Tag Archives: Perspective

World's Best Teacher


Ben works as a paraeducator in a first – third grade Autistic classroom.  As much as he loves the job, he finds it difficult to understand the cattiness and gossip mongering that the teachers–all female–participate in.

One conversation he recently overheard had to do with home school.

Teacher one: I can’t believe so-and-so decided to homeschool their kids.

Teacher two: I know.  She isn’t even educated enough to know how to work with her kids on math and reading.

Teacher three: And her kids will inevitably come back to high school with zero social skills.

Teacher one: Oh my gosh, a roommate of mine in college had a former roommate who knew a girl who was home schooled.  She was so awkward.

Teacher four: Yeah, I knew a girl [who was homeschooled] and she had no idea how to talk to people.

Teacher two: Seriously, parents who think they can home school their kids are ridiculous.  Their kids are going to be way behind the rest of their peers and go to college completely unprepared–if they do go to college.

The conversation just gets worse but I’m going to end there.

I know I probably won’t home school my kids.  It’s not because I’m afraid they won’t be social or will be behind their peers, it’s because I can’t emotionally handle that plus a husband who is working 70-90 hours per week.

At the same time, if I feel that one or all of my kids would be better suited at home, I would have no problem pulling them out of their classrooms and teaching them.

What I find ironic about this conversation is these same teachers often complain about how annoying parents can be.  These parents want this, these parents want that, and often the parents don’t think the teacher is giving their kid enough one-on-one time.  But, when a parent decides that rather than complain about the teachers and the free education their kids receive they will home school them because they think it will be better for their kids, the teachers still find fault.

My husband said it well.  These teachers (not all teachers) feel like home school is their enemy because it means they aren’t good enough.  That isn’t true.  The truth is, sometimes a parent feels their child needs something more.  Can you really blame a parent when they see their kid struggling and want to give home schooling a try?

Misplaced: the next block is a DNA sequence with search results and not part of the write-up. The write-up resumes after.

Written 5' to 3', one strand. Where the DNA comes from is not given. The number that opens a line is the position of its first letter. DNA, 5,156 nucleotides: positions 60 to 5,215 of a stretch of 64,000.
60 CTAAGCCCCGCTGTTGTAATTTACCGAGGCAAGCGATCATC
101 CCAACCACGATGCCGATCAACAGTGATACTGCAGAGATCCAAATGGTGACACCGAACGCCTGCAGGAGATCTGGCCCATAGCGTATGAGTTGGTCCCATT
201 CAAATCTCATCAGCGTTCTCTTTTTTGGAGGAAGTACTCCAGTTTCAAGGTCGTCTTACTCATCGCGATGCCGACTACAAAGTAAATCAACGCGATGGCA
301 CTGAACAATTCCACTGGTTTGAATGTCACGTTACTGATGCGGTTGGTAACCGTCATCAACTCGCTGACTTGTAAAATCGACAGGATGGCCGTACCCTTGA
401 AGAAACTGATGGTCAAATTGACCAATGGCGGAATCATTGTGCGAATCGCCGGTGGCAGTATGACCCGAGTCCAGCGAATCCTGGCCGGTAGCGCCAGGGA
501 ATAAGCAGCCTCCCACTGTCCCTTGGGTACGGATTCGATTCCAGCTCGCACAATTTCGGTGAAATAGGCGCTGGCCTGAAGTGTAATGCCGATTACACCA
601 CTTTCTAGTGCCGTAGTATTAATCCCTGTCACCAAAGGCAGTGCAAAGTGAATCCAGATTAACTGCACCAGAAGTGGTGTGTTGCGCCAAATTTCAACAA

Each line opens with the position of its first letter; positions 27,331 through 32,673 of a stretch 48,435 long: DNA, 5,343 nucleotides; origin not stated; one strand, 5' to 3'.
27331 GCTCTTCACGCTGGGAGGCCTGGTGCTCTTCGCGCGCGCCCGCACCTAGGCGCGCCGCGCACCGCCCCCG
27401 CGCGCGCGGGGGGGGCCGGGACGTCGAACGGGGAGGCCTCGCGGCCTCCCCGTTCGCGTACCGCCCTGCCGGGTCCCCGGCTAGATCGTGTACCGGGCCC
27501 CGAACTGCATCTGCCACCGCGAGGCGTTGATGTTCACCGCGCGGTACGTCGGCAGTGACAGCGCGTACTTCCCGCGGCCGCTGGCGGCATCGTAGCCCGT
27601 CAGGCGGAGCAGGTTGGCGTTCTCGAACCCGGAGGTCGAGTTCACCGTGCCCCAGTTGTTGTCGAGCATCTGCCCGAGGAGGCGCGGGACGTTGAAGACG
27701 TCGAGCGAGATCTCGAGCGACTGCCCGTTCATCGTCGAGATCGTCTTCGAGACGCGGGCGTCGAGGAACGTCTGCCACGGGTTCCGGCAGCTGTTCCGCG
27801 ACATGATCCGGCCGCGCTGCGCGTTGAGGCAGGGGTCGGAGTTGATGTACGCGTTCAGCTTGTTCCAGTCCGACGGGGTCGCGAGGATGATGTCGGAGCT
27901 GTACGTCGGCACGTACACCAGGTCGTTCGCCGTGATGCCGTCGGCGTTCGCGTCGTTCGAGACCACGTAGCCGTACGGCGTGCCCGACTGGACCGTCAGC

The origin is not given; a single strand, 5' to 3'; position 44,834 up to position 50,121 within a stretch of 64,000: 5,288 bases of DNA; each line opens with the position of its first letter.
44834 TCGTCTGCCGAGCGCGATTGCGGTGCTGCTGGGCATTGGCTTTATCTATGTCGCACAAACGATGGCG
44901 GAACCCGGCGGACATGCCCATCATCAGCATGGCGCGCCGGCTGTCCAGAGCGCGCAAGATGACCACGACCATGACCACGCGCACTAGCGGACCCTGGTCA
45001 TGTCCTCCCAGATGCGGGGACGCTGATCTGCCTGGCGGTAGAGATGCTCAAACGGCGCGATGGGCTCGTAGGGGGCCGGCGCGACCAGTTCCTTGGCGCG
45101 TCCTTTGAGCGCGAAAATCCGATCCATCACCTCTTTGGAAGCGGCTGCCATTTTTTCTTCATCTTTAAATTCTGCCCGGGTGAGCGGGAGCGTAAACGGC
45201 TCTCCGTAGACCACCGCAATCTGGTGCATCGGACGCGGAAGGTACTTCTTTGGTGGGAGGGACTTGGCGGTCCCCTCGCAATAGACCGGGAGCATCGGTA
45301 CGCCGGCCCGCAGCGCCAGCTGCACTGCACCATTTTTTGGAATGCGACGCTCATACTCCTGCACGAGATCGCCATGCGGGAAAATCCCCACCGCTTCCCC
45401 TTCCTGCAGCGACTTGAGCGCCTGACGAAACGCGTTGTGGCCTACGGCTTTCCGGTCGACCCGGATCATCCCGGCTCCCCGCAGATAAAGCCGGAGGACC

There are so many things to write about regarding home-schooling.  So many myths to debunk.  For right now, I want to conclude with this thought: With all the resources available to home schooling parents, do we really their kids will grow up to be unsocial and academically behind adults? I don’t know about you, but I’m going to do my best to give these parents all the support they need in making that big decision.


Filed under Parents Supporting Parents

Getting In Touch With Depression

Depression is an oft used noun in today’s vernacular.   It is also commonly misunderstood.  To better comprehend the complexity and seriousness of depression, I am going to describe the mental illness and provide excerpts from my personal journal to frame understanding.

Lost and Hopeless

I wish I were somewhere else.  I can’t be a good wife or parent.  Ben, and the kids, would be better off without me. I feel like I’m living life in a fog–the only happiness I feel is filtered through the murky vapor of sadness…or whatever it is.  I know it’s my fault I feel this way.  I need to be stronger, should be stronger, but it’s hard when hope feels so far away.  I can’t even see it on the horizon.

Some common symptoms of depression include overwhelming “hopelessness, helplessness, inappropriate guilt or regret, and self-hatred.”  Depressed people exhibit a constant low mood and often lose their ability to experience happiness with activities that they used to enjoy. (Source: Wikipedia.)

I have never contemplated suicide, but I have had a few periods in my life–as a teenager, a sophomore in college, and after this miscarriage–that I convinced myself the world, and my family, would be better off without me.